Ohio State also was told it allocates too many reduced priced tickets to students, faculty and staff. But the report failed to take into account the university’s enrollment and large number of faculty and staff.
Nearly 48,000 tickets for each game are distributed to students, faculty, staff and single-game alumni, and 42,000 go to President’s Club, Buckeye Club members and longtime alumni season ticketholders. The remaining roughly 12,000 tickets go to visiting fans, the band and other personnel.
In 2012, students and alumni failed to purchase all the available tickets. Students had the option of paying $256 for the full eight-game home schedule or $128 for four Big Ten games. More than 1,000 fewer students purchased the full-season plan and nearly 1,300 fewer opted for the Big Ten only package. The alumni drawing had more than 5,000 fewer applicants.
Ohio State is one of a handful of athletic departments in the country that is fully self-sustaining and does not receive subsidies from the university. In fact, the athletic department has supported several university-wide endeavors, including the renovation of the William Oxley Thompson Memorial Library. Running on a surplus at the time, the department donated $10 million to the project.
Ohio State and Michigan are the only two institutions in the country that pay the full scholarship amount for student-athletes. On top of that, when it’s an out-of-state student, the out-of-state rate is paid. Some schools pay the in-state figure, but a majority will have the cost subsidized by the university.
The reality in the present-day world of big-time college sports is it’s expensive. Major athletic departments throughout the country receive heavy financing from student fees, tuition, taxpayers and from the university at-large. The average subsidization rate is greater than $20 million.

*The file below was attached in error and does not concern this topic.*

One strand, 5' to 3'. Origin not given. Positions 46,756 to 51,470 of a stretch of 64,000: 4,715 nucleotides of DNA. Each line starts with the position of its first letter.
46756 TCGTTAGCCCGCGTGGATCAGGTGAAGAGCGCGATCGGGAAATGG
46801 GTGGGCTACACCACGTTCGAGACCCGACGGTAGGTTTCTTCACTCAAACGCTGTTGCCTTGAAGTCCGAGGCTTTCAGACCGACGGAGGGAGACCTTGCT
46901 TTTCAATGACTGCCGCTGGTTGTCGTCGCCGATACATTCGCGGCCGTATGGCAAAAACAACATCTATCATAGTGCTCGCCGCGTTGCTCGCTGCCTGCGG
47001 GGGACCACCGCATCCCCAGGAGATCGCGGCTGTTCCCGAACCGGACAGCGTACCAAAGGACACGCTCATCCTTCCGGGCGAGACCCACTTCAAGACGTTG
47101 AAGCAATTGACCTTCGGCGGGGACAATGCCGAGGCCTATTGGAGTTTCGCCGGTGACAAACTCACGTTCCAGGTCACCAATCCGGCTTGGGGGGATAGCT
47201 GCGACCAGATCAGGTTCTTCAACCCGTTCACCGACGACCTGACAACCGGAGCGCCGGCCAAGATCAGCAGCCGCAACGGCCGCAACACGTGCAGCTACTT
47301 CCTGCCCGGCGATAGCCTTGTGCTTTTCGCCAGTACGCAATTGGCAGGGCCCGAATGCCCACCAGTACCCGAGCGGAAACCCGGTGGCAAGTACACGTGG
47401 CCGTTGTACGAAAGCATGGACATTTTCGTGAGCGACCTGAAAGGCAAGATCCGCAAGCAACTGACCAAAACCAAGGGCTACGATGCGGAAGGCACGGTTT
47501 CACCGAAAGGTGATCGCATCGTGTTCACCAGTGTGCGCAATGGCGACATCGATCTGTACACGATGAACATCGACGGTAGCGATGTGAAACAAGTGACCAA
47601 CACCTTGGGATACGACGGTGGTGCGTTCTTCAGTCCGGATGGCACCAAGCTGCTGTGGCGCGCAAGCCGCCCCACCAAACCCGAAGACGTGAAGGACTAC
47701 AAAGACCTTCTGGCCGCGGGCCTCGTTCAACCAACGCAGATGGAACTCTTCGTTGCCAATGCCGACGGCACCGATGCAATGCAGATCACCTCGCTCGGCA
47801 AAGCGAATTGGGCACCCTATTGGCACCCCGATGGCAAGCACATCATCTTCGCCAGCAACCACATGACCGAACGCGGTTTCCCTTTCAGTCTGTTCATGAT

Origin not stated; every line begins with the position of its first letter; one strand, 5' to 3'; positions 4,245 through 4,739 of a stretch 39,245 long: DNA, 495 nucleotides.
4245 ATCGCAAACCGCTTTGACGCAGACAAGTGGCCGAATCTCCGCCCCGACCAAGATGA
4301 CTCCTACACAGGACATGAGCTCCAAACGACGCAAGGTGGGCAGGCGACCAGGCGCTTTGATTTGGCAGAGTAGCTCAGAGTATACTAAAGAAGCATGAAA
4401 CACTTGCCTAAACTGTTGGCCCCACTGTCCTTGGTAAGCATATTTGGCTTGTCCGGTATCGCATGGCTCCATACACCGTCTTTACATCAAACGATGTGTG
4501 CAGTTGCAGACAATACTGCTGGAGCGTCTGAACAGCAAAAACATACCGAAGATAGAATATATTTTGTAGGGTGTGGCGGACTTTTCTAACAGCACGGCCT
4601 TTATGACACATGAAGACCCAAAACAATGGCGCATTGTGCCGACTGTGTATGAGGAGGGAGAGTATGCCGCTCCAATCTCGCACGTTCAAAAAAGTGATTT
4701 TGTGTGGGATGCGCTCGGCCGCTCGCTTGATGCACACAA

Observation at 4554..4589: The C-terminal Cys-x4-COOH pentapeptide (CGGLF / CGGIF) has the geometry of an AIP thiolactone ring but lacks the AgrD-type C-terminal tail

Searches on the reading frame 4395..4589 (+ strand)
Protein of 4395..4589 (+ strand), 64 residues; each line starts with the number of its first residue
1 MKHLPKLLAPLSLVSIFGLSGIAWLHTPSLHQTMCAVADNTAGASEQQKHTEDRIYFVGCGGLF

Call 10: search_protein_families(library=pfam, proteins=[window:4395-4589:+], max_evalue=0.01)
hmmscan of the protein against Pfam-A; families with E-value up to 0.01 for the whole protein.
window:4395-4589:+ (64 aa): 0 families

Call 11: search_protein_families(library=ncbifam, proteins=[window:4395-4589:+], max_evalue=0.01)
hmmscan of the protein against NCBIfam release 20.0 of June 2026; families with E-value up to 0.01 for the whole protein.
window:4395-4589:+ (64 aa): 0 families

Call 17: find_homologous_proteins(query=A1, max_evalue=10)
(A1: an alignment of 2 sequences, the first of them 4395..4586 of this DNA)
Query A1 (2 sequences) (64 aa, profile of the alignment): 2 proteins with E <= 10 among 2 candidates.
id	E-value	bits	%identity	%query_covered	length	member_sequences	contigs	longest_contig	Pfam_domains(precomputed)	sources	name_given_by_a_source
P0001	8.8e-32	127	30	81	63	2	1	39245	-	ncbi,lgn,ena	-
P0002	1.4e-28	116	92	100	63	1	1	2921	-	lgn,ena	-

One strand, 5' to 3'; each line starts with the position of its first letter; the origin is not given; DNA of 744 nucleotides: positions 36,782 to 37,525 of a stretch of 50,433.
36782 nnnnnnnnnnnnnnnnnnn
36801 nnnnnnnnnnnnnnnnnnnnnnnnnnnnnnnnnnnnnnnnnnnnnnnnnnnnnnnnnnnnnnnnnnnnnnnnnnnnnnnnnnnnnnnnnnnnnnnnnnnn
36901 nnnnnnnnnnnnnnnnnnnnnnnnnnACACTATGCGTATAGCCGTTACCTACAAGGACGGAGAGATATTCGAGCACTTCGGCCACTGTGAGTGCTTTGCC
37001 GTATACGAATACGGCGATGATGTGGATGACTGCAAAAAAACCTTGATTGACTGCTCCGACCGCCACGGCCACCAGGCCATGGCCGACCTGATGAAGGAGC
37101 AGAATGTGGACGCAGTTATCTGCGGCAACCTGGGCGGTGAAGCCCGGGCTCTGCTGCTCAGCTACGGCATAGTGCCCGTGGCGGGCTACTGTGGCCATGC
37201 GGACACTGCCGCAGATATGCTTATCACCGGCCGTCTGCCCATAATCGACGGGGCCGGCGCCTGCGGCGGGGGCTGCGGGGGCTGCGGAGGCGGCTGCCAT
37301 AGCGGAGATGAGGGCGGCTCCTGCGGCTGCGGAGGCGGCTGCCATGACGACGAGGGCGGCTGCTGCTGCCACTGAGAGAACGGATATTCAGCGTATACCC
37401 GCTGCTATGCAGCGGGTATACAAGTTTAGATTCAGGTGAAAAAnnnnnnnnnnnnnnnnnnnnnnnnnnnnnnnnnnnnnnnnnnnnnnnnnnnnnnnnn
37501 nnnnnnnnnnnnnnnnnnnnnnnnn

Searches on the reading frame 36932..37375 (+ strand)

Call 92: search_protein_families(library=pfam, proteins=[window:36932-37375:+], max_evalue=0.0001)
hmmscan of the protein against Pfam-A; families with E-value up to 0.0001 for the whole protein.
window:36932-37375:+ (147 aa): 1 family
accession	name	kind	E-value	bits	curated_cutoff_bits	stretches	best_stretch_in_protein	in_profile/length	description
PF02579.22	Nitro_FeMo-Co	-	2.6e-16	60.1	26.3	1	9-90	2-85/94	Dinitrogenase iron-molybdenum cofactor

“There’s short-term money, but there’s a trickle-down effect,” Louters said. “If you get someone who may not be a die-hard fan and they like it, they may buy a t-shirt and go to future games. If a dad can take his kid to the game, maybe that kid will grow up a Buckeye fan. I think the long-term effect may not be as good as the short-term effect.”
That’s a situation Ohio State is already grappling with. Wilson pointed out several scenarios that could occur should the prices rise. One is students not being able to afford tickets. As much as one-third of the student population could decide against purchasing tickets, eroding the college and game-day experience. There also is a fear that recent graduates could have sticker shock due to lower paying jobs. By the time they can afford to donate to the university, they could be disenchanted or unaffiliated, closing a possible avenue for donations to Ohio State.
“These ticket prices are getting pretty high for folks right out of college,” Wilson said. “You lose your alums at some point if you start pricing them out of the market. One day they’re going to be old alums with money.”
It appears Ohio State believes it’s a worthwhile risk.